Comparing Eqs. (1) and (4) reveals that the scattering cross section is identical, after allowing for the 50% reduction in intensity for the slot case which represents only forward scattering. If we choose , or equivalently introduce a dispersive oscillator mass,

Now, we consider two interacting plasmonic resonators, two rectangular holes of dimensions and separated by distance d as shown in Fig. 1a. Light is incident upon the holes with a polarization perpendicular to the long sides of the rectangles. The oscillator model of a plasmonic resonator suggests that an interaction between resonators can be treated as if it were an interaction between oscillating bound charges and we show that this is indeed the case. Since rectangular holes are complementary structures to rod type resonators, Babinet’s principle indicates that the corresponding charged oscillators can be restricted to movement along the x-direction with displacements and as shown in Fig. 1b. The equations of motion for coupled oscillators are

Figure 1
Figure 1

(a) Coupled slot resonators made of two rectangular holes of dimensions and separated by distance in a perfect electric conductor (PEC) of negligible thickness. Light is incident normally upon the rectangular hole with a polarization perpendicular to its long side. (b) Bound charge oscillator model corresponding to coupled slot resonators. Bound charges, separated by distance at rest, oscillate along the x-direction only. (c) Dynamic coupling constant against charge separation.

where and a phase difference is allowed between the externally applied forces. The term is the x-component of the Lorentz force F21 acting on q1 and likewise for with 1↔2,

We include the effect of charge screening on the interaction of plasmonic resonators using a screened charge with a screening factor S which will be determined later. E21 and B21 are the electric and magnetic fields due to charge q2 measured at the retarded time tr/c,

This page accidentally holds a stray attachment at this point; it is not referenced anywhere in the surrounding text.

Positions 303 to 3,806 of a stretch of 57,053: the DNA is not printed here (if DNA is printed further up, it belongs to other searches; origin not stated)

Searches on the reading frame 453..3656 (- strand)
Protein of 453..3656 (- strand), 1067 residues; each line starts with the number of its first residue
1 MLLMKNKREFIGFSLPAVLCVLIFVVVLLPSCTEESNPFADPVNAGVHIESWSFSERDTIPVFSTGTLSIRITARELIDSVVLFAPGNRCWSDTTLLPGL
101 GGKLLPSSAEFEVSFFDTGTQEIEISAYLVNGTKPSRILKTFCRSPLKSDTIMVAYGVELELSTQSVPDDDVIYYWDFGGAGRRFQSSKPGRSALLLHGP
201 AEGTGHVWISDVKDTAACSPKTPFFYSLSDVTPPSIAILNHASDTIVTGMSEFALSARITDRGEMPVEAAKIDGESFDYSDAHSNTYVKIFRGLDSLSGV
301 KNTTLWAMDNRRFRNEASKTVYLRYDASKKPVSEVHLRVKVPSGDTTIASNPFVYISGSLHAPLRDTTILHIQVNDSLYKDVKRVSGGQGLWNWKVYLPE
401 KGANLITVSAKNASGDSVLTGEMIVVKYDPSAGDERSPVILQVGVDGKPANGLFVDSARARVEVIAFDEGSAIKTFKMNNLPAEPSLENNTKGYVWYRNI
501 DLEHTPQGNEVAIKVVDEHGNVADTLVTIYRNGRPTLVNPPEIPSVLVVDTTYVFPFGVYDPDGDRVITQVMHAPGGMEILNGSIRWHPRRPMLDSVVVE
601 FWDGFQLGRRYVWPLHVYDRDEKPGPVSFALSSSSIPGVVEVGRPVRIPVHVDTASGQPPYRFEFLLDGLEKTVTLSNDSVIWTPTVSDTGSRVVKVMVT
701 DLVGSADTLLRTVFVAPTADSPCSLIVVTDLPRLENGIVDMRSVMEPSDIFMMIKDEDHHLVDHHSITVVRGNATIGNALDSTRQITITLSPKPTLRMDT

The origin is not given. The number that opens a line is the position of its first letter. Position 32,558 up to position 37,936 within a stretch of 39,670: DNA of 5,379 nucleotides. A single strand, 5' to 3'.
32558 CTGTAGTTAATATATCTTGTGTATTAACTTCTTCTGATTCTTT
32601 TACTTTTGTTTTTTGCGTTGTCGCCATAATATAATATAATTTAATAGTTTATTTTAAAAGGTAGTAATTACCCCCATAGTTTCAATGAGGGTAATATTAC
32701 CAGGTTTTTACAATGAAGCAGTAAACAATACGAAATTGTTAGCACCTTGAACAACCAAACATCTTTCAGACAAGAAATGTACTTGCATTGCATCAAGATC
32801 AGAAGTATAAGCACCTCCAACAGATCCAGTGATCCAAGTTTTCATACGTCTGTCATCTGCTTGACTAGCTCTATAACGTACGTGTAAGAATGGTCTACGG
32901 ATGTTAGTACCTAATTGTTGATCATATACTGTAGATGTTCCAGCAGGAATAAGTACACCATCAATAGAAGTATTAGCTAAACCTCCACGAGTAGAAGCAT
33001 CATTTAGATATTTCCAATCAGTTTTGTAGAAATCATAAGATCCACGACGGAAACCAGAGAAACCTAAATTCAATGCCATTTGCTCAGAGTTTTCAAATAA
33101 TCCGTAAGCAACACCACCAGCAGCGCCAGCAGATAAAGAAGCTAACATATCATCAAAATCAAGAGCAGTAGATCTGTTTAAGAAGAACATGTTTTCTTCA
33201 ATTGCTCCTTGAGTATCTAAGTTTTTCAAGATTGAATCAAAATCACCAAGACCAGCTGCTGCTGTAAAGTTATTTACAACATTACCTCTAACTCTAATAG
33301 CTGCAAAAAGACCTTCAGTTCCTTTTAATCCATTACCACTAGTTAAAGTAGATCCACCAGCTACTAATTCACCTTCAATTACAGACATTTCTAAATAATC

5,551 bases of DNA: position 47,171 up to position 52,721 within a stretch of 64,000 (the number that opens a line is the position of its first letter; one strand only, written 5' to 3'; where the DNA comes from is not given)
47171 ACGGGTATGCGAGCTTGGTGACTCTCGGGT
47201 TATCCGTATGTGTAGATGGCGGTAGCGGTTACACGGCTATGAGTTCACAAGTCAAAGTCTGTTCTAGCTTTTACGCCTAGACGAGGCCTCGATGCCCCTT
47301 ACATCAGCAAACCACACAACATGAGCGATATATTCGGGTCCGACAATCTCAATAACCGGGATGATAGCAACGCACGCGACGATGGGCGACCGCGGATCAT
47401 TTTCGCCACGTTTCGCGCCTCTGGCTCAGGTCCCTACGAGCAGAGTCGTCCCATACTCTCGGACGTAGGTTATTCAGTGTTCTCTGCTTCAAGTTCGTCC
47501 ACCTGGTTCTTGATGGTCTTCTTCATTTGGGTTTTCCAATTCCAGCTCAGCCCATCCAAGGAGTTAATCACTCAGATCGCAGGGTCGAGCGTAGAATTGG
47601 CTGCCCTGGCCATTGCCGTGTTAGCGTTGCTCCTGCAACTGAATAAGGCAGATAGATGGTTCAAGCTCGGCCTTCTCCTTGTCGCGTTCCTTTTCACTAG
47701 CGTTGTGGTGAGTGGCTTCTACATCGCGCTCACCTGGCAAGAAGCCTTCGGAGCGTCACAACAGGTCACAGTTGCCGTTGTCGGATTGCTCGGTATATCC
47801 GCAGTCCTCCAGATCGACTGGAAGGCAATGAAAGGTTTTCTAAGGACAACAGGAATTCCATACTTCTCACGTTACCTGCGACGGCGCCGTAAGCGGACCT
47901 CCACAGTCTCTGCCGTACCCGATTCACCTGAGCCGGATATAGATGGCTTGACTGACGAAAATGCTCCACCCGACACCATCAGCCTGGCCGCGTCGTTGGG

where with unit vector and r1 and r2 are the position vectors of the charges q1 and q2 respectively. We assume that displacements x1(t) and x2(t) are much smaller than separation d so that . This, together with the harmonic time dependence of x2 with a factor , simplifies to yield

with the dynamic coupling coefficient

The time-averaged power provided by the external field to charge is

with the equivalent expression for power P2 and charge q2 also holding. Then the total cross section of the coupled oscillator, defined as the ratio of the total power P1 + P2 to the incident intensity, becomes

Determination of dynamic coupling

For a better understanding of coupling and charge screening, we consider the case of two identical oscillators with and . Coupled identical oscillators admit two fundamental modes, symmetric and anti-symmetric. The symmetric mode is driven by external fields without a phase difference () and is characterized by the steady state solution (see Supplementary Information for detailed derivation of Eq (13)–(17), , , , )

The corresponding total cross section becomes

Similarly, the anti-symmetric mode is driven by external fields of phase difference and given by

so that the corresponding total cross section becomes

Here, are the real(imaginary) part of the coupling coefficient in Eq. (10) which without the factor S2 becomes singular as the separation r0 between the two charges becomes zero. In the case of coupled plasmonic resonators of identical dimensions a × b, as the separation between the two rectangular holes becomes zero, they merge into a single rectangular hole of size a × 2b. Since the scattering cross section in (4), evaluated near the resonance , is independent of the short side b, at the limit of zero separation we would expect the total scattering cross section of coupled identical resonators to reduce to that of a single resonator. It can be readily shown that this requirement is fulfilled with the choice of the screening factor S = S0 where

Finally, fixing the dynamic coupling coefficient in (10) with S = S0 as shown in Fig. 1c, we establish the oscillator model for dynamically coupled resonators.